As "Veni, Vidi, Vici" continues, Jacob's transition to associate pastor at Triumph becomes official. He and Kerissa both assumed they'd have to move out of the house once Lady Mae found out, but she insists they remain. I can't help but wonder if she's looking to get dirt on the rival church. In the meantime, Kerissa worries if her school will get accredited. She and one of her teachers, Mr. Dorsey, discuss what accreditation would mean for the school, but beneath that, there's tension between them. He looks jealous when she accepts a call from Jacob, and after Jacob confirms he's moving to Triumph, Kerissa warns Mr. Dorsey he'll be seeing her husband more often at church. When she told him to be cool about it, my eyebrows almost launched off my head. Has Kerissa had her own affair this whole time?
Unfortunately, this juicy tidbit isn't quite as shocking as it could have been. We know Kerissa likes to note what's happening around her without drawing too much attention to herself. She knew about Jacob's affairs long before Alexa was the last straw. She was willing to go along with the swingers' proposition if it gave Jacob the chance to gain some professional clout. Make no mistake: Kerissa has fire beneath her cool, calculating demeanor. There's no telling what she's been doing while Jacob was distracted by his own mess.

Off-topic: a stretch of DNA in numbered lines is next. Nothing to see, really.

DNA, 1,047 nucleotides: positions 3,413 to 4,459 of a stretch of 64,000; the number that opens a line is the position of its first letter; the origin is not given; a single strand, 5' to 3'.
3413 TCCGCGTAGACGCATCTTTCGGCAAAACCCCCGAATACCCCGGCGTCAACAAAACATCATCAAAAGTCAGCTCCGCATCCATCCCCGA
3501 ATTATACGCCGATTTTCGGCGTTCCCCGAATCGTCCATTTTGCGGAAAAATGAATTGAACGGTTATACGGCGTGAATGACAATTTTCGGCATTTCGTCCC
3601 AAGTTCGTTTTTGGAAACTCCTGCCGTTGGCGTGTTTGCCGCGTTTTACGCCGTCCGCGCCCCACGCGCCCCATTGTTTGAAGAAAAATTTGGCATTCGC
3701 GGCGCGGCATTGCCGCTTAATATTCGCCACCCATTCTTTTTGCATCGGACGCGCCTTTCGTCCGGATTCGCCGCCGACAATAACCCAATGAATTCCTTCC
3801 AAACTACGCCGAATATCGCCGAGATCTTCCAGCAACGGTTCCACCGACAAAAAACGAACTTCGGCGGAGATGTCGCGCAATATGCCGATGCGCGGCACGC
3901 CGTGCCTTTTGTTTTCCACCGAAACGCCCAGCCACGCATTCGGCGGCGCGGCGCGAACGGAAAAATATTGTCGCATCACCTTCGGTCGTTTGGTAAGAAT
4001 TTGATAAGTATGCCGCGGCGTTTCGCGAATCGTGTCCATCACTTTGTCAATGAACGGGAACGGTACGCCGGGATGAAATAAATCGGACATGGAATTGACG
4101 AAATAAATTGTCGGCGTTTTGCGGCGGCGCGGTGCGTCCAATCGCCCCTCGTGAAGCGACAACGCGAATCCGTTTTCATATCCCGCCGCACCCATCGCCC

While Charity and Jacob work on getting their lives in order, Grace loses her custody battle with Ray. A judge orders that Sophia has to spend the summer with Ray back in Phoenix. Grace wants to appeal, but Sophia doesn't want to go through court again. Upset about the decision, Grace wonders if she should go back to Phoenix to remain close to her daughter. Aunt Mavis, who lost her bar thanks to Mac's machinations, tells Grace she has to make sure the church shuts down. The church changed Lady Mae and Bishop into the people who let Faith suffer all those years. Grace needs to help close Calvary, even if she isn't sure it's the best course of action.
Speaking of Calvary: Lady Mae's Women's Day program is crumbling around her, and deacon Connie tells her she can't stand around fiddling while Rome burns. Lady Mae counters that Grace is the reason why Rome is burning, but deacon Connie reminds her that when Grace preached, she brought their largest offering tally of the year. Grace needs to preach again if the church wants to refill its coffers. Lady Mae refuses and announces she'll preach instead — although she's willing to let Grace preach if Bishop tells her what Mac has on him. Bishop refuses.
Although Kevin's confession to Charity means there's one less secret in the Greenleaf family, "Veni, Vidi, Vici" doesn't provide much relief from the show's many other mysteries. It doesn't seem like Charity told her mother why she and Kevin were arguing, so Kevin still has a ways to go. And Charity finally noticed her father's shaking hands, too. That's one more rising to the top. Let's hope the season finale uncovers all of these secrets; it's about time for this family to face its inner demons. And what will happen if Grace manages to burn down the Greenleaf empire? Will she survive her mother's wrath? We won't know until next week, but Lady Mae will certainly make it worth the wait.